New users will always install the latest version of your app, regardless of the version type.
Promoting minor versions can have a large impact on users, since they are pushed automatically. If you're unsure if a change will break existing instances, use a major version just in case.
While you can make most changes in configuration with a minor version, there are a few that require a major version. These are:
- Changing app's permission scopes
- Changing your app name
This depends on if your version update was a major or minor change. For minor changes, users will be transferred to the new version automatically.
For major versions, they will need to reinstall the app. They can do this from any of the widget/view centers.
If a feature was removed from the most recent version of your app, for example an integration recipe, it will not be removed from your users’ boards. Instead, it will show as read-only for those users.
Here are a few scenarios and our recommendations for what kind of version to use. These are generalized guidelines that won’t cover every scenario, so please use your own judgment to minimize user impact.
If you’re adding a completely new feature (view, widget, integration) to your app, it won’t affect any existing users’ workflows. Therefore, use a minor version.
For invisible changes in your app’s backend, use a minor version. Make sure you test the app well, because any bugs will be pushed directly to all users!
If you’re adding a new recipe to an existing integration feature, use a minor change. This is because adding a new recipe does not affect any of the other recipes in the feature.
If you’re changing an existing integration recipe, existing recipes will break. Therefore, use a major version for this. Alternatively, you can create a new recipe and push it as a minor change (this approach will add clutter to your app as you have more and more recipes).
Adding new fields to existing recipes will break them for current users. Therefore, use a major version.
Completely removing a recipe will break it for current users. Therefore, use a major version.
If your view or widget changes slightly in UI, you can make this a minor change (non-breaking change).
Adding an optional settings field to configure your view or widget is generally a non-breaking change. Use your discretion here and make it a major version if the new setting is required for the app to work.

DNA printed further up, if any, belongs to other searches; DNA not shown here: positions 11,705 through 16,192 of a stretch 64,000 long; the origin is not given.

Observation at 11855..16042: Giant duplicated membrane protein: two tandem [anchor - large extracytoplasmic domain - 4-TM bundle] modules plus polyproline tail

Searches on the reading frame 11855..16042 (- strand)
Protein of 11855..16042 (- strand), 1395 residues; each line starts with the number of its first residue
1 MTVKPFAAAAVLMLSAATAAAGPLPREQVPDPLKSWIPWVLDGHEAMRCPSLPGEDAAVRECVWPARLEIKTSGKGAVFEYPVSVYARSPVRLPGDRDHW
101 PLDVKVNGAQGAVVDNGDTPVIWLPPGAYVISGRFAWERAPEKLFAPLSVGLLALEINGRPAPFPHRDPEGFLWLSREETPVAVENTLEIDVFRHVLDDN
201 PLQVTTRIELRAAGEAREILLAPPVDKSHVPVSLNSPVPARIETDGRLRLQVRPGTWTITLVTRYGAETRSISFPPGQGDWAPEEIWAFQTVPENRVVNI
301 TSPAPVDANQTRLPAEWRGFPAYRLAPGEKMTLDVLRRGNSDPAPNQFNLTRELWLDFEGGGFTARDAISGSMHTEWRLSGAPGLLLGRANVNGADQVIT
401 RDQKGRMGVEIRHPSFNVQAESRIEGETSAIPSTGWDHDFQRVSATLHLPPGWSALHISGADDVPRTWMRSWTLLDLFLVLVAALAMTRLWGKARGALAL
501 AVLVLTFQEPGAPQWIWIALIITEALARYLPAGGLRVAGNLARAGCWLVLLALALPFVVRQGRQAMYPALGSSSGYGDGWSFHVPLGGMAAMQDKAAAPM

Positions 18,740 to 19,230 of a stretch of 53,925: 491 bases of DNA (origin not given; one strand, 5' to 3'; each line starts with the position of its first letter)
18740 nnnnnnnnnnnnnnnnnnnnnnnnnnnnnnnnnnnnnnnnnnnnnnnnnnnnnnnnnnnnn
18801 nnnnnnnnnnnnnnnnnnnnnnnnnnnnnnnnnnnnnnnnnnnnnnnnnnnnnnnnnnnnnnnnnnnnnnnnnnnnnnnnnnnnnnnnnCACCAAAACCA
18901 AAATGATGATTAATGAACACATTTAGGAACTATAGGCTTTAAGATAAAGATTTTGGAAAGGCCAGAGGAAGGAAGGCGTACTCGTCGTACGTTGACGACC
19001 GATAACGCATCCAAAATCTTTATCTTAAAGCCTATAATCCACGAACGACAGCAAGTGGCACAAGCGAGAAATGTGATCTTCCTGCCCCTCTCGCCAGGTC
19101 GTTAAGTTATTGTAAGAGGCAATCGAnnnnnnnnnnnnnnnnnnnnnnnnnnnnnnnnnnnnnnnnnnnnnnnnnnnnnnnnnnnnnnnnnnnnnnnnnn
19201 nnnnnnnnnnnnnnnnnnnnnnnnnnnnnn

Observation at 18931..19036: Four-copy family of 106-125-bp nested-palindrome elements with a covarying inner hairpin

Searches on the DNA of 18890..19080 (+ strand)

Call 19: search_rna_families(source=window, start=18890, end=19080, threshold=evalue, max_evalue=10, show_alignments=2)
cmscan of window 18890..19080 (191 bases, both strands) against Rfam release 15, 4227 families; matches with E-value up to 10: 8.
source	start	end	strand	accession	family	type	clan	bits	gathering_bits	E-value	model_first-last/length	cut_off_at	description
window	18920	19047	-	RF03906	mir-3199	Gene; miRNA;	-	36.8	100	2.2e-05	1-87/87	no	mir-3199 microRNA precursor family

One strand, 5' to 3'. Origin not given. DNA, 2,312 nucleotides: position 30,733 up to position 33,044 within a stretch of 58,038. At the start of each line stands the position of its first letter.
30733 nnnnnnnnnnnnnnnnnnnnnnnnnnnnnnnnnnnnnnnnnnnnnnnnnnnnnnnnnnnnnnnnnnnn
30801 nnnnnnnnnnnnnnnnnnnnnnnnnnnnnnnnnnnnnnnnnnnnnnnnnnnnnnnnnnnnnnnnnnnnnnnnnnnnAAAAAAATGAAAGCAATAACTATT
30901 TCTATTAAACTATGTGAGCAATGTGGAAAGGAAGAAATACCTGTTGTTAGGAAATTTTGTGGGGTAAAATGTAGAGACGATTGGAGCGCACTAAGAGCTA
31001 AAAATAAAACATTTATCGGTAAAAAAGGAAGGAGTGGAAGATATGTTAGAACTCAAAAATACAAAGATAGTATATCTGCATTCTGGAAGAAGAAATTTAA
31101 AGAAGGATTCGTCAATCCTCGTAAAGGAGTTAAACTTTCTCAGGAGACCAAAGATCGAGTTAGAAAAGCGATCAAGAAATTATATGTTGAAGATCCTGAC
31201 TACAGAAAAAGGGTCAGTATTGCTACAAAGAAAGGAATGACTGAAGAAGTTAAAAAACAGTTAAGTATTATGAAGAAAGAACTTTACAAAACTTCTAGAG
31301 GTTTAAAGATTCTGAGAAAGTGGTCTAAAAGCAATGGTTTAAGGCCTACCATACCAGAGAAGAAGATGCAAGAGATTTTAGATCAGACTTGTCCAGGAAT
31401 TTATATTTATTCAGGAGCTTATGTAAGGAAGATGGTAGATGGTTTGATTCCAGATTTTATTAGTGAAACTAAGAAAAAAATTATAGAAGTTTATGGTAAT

If you completely change the functionality of an existing widget, use a major version. If you want a more seamless experience for your users, you can add the view as a new feature, remove the old one, and use a minor version.
When you release a new major version of your app, the majority of your user base will still be using the old version. Slowly they will move to the new version, but there will probably always be some portion of your user base spread over old versions.
As a result, your app’s backend must support the logic of your old versions. This could mean having endpoints to support old integration recipes, or fallback logic in your app’s code if a particular setting or field doesn’t exist.
Generally speaking, you should build your backend to support all previous versions of your app.
If you decide to fully deprecate an old version, you can send the user a notification or show them to a splash screen that advises them to reinstall the app’s newest version.
If a version has broken something for your users: create a new minor version, fix the issue, and then promote it to patch the bug for all existing users.
You have now learned how to use versions in your monday apps.
Continue your monday apps development journey with the following resources:
Updated 22 days ago